MahShelf provides all books uploaded with an external reader that allows books to be embedded into other websites, such as blogs. Members can subscribe to the bookshelves of others, add comments and add friends. There is also unlimited storage space for users.

Books with mature content are meant to be set as ‘not suitable for everyone’. Before members can access these titles, a warning message and a request for confirmation appears on the screen. Not all ‘mature’ books or images have been set to ‘not suitable for everyone’, so it’s best to have a look at MahShelf yourself before you recommend it to students. As with YouTube, there will always be people who upload questionable content.

Designed by three Finnish students, and still in its early stages, MahShelf needs a lot more content development. MahShelf is a great idea and hopefully it will be applicable to students interested in and/or studying graphic novels.

Feature wiki – Ballarat High School

Deborah Marshall is a teacher-librarian at Ballarat High School. She has developed an excellent wiki in conjunction with classroom teacher Samantha Gooding. Deborah and Samantha both attended the SLAV conference early this year which featured Will Richardson. Deborah says, ‘We were inspired enough by him that we wanted to put his ideas into action. In Term 2 our Library team completed the SLAV Web 2.0 training (which was great!) and this gave me the added confidence to dive in and have a go.’
Homepage

Homepage

She continues, ‘I initiated the wiki and invited the classroom teacher in as a co-administrator – and as a collaborative tool it has been wonderful. We can both add to the wiki without having to physically be together – but the history page allows us to keep track of developments. Given that the wiki was to be based on a brand new unit of work, Graphic novels, we felt the wiki would be a useful way of tracking our progress.’
Lesson plans

Lesson plans

Deborah explains how she and Samantha have ‘spread the word’. ‘Recently we presented the wiki at an English Learning Area meeting to demonstrate the possibilities for our colleagues – this was our first “marketing” effort.’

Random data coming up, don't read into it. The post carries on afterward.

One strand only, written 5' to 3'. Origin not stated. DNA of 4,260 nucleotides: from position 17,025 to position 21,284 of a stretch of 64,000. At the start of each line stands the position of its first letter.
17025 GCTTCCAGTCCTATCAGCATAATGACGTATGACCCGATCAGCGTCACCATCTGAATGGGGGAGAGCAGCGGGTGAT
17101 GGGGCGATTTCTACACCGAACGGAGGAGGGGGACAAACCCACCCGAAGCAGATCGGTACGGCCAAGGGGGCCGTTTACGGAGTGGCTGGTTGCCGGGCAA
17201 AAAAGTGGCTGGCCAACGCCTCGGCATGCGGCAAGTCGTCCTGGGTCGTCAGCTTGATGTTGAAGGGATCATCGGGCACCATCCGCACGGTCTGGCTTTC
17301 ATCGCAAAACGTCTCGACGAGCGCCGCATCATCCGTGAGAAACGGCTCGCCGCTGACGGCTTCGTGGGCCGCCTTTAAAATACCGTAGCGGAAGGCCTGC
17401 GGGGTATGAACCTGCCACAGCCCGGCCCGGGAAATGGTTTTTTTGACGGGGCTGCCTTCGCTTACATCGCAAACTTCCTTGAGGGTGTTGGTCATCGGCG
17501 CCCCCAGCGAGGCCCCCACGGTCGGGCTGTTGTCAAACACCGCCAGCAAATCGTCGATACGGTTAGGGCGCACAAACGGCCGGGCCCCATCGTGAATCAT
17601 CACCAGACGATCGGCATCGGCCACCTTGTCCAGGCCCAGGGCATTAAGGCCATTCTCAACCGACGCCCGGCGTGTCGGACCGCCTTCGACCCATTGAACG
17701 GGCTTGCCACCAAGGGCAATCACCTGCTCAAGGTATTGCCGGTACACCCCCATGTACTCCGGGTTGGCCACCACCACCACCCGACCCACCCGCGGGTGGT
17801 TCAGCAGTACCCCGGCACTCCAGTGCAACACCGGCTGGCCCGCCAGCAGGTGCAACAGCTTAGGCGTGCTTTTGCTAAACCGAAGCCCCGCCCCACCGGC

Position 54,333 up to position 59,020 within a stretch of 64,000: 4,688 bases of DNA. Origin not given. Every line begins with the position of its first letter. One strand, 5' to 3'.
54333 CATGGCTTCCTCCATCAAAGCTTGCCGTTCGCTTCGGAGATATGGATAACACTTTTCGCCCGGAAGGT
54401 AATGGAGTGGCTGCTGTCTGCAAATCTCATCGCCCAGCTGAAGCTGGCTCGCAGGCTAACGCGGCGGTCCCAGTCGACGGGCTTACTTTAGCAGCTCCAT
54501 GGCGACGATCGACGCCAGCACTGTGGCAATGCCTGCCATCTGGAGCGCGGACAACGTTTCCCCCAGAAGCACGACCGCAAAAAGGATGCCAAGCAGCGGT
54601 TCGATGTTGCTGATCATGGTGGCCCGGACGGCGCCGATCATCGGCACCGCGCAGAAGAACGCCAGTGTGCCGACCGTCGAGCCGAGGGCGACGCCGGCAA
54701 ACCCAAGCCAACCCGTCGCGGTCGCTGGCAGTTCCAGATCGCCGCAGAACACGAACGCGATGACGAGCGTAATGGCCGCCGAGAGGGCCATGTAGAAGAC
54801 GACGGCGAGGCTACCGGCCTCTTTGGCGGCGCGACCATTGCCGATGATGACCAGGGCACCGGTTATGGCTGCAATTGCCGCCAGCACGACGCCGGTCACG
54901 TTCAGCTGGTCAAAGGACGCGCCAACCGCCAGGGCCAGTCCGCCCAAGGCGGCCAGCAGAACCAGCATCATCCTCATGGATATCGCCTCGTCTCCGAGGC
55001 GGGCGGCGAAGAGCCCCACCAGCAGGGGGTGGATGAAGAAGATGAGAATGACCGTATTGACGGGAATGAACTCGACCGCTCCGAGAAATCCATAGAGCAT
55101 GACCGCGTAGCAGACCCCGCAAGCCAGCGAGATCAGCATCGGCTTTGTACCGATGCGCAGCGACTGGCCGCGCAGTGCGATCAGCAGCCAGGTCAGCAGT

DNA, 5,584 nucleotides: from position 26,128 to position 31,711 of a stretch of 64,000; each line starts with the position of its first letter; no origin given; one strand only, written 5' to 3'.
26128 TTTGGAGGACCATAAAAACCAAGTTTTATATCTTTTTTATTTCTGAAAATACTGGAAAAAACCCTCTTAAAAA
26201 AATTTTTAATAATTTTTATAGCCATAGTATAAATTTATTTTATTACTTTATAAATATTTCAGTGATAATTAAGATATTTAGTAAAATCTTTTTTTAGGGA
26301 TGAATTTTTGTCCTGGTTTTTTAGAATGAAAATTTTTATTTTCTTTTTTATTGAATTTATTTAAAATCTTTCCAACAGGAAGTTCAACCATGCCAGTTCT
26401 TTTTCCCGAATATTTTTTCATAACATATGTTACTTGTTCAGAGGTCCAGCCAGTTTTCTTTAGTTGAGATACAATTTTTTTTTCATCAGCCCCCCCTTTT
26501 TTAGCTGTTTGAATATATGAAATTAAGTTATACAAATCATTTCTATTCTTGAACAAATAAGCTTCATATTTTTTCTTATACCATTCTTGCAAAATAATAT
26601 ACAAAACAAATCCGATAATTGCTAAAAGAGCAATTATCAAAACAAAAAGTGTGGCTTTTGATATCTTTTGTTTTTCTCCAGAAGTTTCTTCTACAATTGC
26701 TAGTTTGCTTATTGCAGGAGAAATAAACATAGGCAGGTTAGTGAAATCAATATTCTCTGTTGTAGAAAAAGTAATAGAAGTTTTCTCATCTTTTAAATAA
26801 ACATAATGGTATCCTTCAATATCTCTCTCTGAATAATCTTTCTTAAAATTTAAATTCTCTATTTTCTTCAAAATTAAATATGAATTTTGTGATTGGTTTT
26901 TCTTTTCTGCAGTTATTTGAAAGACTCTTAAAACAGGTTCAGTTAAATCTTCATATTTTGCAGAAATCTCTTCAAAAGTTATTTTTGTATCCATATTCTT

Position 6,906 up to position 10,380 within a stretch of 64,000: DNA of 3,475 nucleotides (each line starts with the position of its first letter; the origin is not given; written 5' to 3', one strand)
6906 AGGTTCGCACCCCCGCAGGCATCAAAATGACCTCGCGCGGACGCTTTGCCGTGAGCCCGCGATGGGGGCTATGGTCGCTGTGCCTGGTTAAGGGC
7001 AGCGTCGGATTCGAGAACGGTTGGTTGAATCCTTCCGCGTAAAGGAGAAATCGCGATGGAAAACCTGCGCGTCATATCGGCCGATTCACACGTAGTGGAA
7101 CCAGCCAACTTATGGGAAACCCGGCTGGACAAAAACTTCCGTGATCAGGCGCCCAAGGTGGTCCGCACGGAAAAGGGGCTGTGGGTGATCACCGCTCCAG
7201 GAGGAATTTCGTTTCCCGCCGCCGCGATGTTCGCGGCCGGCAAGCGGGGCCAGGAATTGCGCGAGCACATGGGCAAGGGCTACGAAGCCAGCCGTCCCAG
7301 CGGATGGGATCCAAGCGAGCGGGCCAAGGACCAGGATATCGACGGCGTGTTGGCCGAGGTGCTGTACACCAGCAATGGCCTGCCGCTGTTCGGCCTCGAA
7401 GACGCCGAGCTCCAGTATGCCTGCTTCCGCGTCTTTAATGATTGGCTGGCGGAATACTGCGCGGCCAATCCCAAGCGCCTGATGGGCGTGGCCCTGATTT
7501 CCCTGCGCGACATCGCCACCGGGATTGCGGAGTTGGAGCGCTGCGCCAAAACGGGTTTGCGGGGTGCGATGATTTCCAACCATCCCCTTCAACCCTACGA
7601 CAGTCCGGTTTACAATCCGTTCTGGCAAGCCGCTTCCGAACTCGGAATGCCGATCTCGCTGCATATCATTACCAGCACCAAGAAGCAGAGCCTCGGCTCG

Graphic novel summary

Graphic novel summary

Deborah describes the process, ‘As this was a first effort with a wiki neither the teacher nor I were overly adventurous: we decided to start with a wiki that we could control and that was meant more for staff than students – a curriculum record, in a sense. Our aim was then to invite other teaching staff along so they could add to the wiki if they wished (eg. the Year 9 teachers and the English Learning Area teachers – as both these groups could make use of this wiki in the future). We hope that this presentation will encourage wiki use by other English teachers in the school. It is certainly something that my Library colleagues and I hope to pursue.’

Mind map assessment

Mind map assessment

Deborah explains, ‘Our Library team will be presenting to the whole staff next Term on our Web 2.0 training, as we were a Professional Learning Team for this activity and all PLTs at school are presenting their learnings to our colleagues. We have decided to create a wiki for this presentation and this wiki will have links to our Graphic novel wiki and Library blogs etc. We are hoping that this presentation and wiki will encourage other teaching staff to come on board with the Library next year and create more wikis for curriculum development and resourcing. Some of our other Library team members are beginning to create wikis for this purpose.

 

 

 

Mind map rubric

Mind map rubric

Thank you to Deborah and Samantha for their terrific work, for sharing their learning with us and with their staff. Well done.